The Love Triangle – Quite frankly, I feel like this is the one aspect of the story that gave Summer a shallow feeling, which I feel like was the exact opposite of what we were supposed to see. The other man in the picture was on his way to falling for her, and even when she knew she didn’t have feelings for him and wanted someone else, it felt like she was leading him on. I think we were shown over and over again that when Summer walked into a room, men’s jaws dropped and they paid attention. This didn’t add any depth to the story, and it felt a bit contrived for drama’s sake. Also, I wouldn’t necessarily call it a love triangle, but apparently Brenna, too, is irresistible, and when this happens in books, it feels more fantasy-like to me than anything, and it takes away any semblance of reality. I don’t need to see someone pining for the heroine to know she’s special or liked.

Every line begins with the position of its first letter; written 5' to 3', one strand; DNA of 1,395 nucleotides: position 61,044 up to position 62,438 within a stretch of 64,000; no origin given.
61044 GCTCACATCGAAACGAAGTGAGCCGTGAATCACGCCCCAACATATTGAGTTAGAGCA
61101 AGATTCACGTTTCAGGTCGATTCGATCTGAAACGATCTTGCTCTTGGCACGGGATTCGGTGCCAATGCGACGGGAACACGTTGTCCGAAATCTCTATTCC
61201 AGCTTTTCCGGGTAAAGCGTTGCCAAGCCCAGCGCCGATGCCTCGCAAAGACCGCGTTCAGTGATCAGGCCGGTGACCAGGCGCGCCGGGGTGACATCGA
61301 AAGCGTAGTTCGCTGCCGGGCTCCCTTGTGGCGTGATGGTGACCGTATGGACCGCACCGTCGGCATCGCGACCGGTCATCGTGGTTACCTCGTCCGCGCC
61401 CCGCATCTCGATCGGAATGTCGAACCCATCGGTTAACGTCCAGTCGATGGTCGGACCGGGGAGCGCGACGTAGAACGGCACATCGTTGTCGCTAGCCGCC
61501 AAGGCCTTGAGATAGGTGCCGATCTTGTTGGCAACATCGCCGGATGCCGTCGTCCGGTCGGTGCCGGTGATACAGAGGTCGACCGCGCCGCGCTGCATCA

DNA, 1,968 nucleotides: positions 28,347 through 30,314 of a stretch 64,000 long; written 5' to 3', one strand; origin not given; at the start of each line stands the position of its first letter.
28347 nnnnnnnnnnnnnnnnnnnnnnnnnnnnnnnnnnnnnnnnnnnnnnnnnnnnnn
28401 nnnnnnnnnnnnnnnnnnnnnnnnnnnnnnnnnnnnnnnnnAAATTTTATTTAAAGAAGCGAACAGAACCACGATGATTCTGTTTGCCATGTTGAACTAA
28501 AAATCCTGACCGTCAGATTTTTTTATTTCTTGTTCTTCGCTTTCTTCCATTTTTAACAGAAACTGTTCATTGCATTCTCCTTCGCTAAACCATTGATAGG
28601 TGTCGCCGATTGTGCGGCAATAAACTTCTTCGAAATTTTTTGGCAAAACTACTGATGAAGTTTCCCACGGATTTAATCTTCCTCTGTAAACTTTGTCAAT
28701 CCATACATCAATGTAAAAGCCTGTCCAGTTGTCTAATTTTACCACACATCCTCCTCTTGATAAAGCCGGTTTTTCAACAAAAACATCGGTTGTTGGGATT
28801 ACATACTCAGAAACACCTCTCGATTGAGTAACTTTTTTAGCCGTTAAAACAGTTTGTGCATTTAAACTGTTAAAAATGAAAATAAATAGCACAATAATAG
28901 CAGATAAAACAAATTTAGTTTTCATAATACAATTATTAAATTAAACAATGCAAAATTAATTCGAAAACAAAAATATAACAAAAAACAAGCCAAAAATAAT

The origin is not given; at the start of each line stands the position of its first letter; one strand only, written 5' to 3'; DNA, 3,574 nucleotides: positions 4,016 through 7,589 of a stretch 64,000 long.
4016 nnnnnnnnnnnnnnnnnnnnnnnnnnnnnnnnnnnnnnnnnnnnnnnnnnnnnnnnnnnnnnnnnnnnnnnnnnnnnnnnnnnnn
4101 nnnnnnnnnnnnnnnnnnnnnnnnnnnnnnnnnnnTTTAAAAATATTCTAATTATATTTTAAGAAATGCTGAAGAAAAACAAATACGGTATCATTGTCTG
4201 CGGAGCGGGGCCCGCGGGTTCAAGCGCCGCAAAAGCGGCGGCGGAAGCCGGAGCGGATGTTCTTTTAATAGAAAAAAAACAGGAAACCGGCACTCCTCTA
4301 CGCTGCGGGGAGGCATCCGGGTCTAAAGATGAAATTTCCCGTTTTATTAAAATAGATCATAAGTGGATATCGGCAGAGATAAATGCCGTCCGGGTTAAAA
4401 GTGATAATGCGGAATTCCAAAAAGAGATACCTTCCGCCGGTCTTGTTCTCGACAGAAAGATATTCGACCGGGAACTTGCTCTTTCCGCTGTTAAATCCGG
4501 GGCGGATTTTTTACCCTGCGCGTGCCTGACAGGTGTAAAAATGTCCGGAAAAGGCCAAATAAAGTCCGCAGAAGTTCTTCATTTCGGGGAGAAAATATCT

The constant back and forth – There was so much back and forth in this story, and it went on a bit too long for me. And just when you think it’s over and they’re finally together…it’s not. I want a heroine who can be decisive and has depth, and there were times Summer felt like she was neither.
The smarmy teacher – If someone is a predatory, they can usually tell who will and won’t accept their advances, so this is another aspect of the story that felt contrived to me. I don’t think the teacher would have continued his advances on Summer after she’d already made it clear she wasn’t into him. I’m over the smarmy teacher storyline and would have liked to seen something different for a point of conflict here.
Summer’s cattiness – I don’t mind a jealous heroine; it can be hot. But there were times here Summer’s felt more catty, and that just doesn’t scream girl power to me.